Doing business in Zimbabwe cumbersome


STARTING a business in Zimbabwe requires nine procedures, takes 90 days and costs 107 percent of per capita income.
Comparatively, in South Africa it only takes 19 days to start a business and costs only 0,3 percent of per capita income.
A standard container of goods from Zimbabwe requires eight documents, takes 53 days and costs US$3 280.
Importing the same container of goods requires nine documents, takes 73 days and costs US$5 101.
While it takes the same number of documents, it only takes 31 days and costs US$1 960 to export in the rest of Sub-Saharan Africa.
It is against this background that the Ministry of Industry and Commerce has set up an advisory committee which will examine the ease and cost of doing business in the country.
In a press briefing held in the capital last week, the Minister of Industry and Commerce, Mike Bimha said that the committee will analyse the business environment sphere of the country and offer recommendations to the ministry.
“The committee will analyse reports, studies and other available relevant data in order to provide a specific approach and measures required to improve the status quo in line with doing business in the country,” said Bimha.
“The committee will also require inputs from both Government and the private sector in order to improve the situation of the ease and cost of doing business in Zimbabwe.”
The committee will be chaired by Maureen Chitehwe who is a legal practitioner.
Other committee members include Brian Kagondo from Ariston Holdings, Adam Molai from Savanna Tobacco, Betty Nhachi a quality expert and engineer, Clifford Chiteya from CZI, Osbourne Majuru from Masawara Holdings.
Minister Bimha also launched an advisory committee on imports in line with goods entering Zimbabwe.
The mandate of the committee as said by Minister Bimha is to offer recommendations that will reduce dependency on non-essential imports and the proliferation of sub-standard goods into the country.
“There has been an outcry in terms of cheap products coming into the country at the expense of local manufacturers,” said Bimha.
“As a ministry we have begun to tackle this by recalling old trade certificates and introducing new ones with better security features.”
The committee will be chaired by Mr Mike Nyabadza who is the chairman of Anchor Holdings.
Other committee members include Tracy Mutinhiri who is the managing director (MD) of Lyons, James Maphosa, Eve Gadzikwa from Standards Association of Zimbabwe and Busiso Moyo from United Refineries in Bulawayo.
Both committees are expected to offer recommendations by end of next month.
According to the 2013 World Bank report on Doing Business Indicators, Zimbabwe was ranked 172 out of 183 countries.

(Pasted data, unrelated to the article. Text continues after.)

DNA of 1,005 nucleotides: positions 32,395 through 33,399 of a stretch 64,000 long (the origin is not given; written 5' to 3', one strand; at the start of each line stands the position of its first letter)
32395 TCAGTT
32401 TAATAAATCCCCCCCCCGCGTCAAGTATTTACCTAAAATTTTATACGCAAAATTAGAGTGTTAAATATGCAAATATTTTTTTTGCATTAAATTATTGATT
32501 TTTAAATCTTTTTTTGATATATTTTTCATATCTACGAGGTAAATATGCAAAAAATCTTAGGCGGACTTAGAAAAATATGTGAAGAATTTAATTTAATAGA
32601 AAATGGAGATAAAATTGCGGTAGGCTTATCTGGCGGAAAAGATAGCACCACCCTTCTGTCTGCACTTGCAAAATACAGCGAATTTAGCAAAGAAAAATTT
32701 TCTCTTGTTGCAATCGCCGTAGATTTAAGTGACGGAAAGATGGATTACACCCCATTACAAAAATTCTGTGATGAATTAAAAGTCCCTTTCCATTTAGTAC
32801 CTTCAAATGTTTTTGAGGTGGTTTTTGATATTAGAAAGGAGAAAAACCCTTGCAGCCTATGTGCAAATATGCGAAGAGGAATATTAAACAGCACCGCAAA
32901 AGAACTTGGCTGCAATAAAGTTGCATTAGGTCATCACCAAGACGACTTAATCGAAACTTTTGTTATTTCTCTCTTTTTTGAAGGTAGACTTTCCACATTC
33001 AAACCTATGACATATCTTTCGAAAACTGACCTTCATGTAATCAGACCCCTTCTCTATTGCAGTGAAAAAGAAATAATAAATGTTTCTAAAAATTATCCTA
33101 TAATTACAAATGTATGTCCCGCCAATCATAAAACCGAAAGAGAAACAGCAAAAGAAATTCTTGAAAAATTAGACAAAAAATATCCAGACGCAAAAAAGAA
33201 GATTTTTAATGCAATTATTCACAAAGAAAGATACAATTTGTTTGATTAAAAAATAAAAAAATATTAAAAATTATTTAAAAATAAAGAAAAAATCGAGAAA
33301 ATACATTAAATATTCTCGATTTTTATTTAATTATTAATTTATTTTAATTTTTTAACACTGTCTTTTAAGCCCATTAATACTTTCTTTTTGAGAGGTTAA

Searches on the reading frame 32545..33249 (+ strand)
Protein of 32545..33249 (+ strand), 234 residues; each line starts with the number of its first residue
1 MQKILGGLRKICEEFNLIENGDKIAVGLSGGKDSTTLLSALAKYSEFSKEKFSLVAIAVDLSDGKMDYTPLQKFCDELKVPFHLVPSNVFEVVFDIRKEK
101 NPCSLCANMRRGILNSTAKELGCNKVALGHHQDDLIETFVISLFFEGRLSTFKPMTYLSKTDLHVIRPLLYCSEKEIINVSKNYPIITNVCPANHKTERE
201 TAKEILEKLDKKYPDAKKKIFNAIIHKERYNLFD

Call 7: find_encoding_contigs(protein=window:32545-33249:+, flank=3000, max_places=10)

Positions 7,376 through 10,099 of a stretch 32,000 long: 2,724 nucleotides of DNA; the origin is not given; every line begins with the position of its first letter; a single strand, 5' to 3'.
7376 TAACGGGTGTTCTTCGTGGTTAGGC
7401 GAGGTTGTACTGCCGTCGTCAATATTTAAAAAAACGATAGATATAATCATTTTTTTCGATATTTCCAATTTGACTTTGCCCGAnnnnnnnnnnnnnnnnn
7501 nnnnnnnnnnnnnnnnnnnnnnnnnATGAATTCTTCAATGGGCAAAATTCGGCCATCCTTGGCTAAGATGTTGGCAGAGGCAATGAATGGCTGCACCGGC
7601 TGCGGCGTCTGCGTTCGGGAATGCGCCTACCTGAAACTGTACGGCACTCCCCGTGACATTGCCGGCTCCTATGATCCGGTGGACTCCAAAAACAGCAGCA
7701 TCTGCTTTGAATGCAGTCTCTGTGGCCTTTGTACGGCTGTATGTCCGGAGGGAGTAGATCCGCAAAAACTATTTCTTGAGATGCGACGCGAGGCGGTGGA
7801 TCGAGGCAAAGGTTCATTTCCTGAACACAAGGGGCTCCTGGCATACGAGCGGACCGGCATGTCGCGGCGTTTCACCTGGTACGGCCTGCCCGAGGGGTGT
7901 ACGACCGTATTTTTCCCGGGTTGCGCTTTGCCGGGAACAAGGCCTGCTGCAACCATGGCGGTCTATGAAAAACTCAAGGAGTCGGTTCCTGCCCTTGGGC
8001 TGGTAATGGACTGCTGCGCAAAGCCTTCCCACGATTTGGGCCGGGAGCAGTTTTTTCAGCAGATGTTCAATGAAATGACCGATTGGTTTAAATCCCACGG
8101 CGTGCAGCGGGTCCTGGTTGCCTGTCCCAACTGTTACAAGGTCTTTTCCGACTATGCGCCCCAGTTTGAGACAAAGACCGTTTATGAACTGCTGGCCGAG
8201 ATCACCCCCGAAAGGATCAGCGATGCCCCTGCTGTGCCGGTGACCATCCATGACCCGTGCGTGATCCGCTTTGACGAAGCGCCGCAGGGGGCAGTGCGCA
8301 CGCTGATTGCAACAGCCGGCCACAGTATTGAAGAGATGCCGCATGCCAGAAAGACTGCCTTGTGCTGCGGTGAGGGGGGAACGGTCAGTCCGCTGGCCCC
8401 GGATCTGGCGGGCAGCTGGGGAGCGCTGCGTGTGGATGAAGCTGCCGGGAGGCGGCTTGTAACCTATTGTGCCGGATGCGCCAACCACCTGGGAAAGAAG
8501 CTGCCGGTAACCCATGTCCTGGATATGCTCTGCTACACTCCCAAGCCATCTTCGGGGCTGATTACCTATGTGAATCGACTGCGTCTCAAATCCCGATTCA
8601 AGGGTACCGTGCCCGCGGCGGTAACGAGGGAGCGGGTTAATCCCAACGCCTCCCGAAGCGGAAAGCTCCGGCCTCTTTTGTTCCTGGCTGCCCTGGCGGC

The report on doing business provides an aggregate ranking on the ease of doing business based on indicator sets that measure and benchmark regulations applying to domestic small to medium-size businesses through their life cycle.
The rankings are calculated based on considerations on starting a business, dealing with construction permits, getting electricity, registering property, getting credit, protecting investors, taxation, trading across borders, enforcing contracts and resolving insolvency.
In Zimbabwe it requires six procedures, takes 125 days and costs 5 305,5 percent of per capital income to get electricity connection in the country.
Dealing with construction permits is another challenge faced by the country.
It requires 12 procedures and 614 days to deal with construction permits in Zimbabwe.
In the report, Zimbabwe’s placement at the bottom with regards to operating a business is also blamed on the clarity of the Indigenisation and Empowerment policy which calls for a 51/49 percent stake for Government and foreign investors respectively.
At the Independence celebrations in April, President Mugabe expressed concern over how people misunderstood and how the Western media inaccurately reported on the country’s Indigenisation policy, presenting it as draconian and unattractive for foreign investment.
“In the implementation of the indigenisation programme, there has been some confusion,” he said.
“We have said where the companies have been established mainly on the basis of natural resources, mining, agriculture, manufacturing, we demand that Zimbabwe either through Government or through our people should have 51 percent and not less than 51 percent.
“But if a company establishes itself and is getting raw materials from outside and the raw materials are not from here in Zimbabwe, take the case of aluminium, we don’t have raw materials of it; if the raw materials come let’s say from Tanzania, which has it, and the company establishes itself here in Willowvale, we cannot demand 51 percent, we can negotiate with the company on what percent we shall have.”
Despite the woes, however, the country has attractive offers for investors.
Investors have hailed the country for having an abundant workforce which is skilled and hardworking in comparison to other nations on the continent.
Its tax structure is also attractive contrary to popular misconception.
An investor is only taxed 25 percent of their income after five years of operation in the country.
The country is in the process of establishing Special Economic Zones (SEZs) as a way of attracting investors.
The SEZs are defined as geographically designated areas of a country set aside for specifically targeted economic activities, supported through special arrangements and systems that are often different from those that apply to the rest of the country.
Through SEZs, investors will be exempted from the Indigenisation and Empowerment law.
They will enjoy 100 percent tax holiday and free industrial land for a certain period of time.


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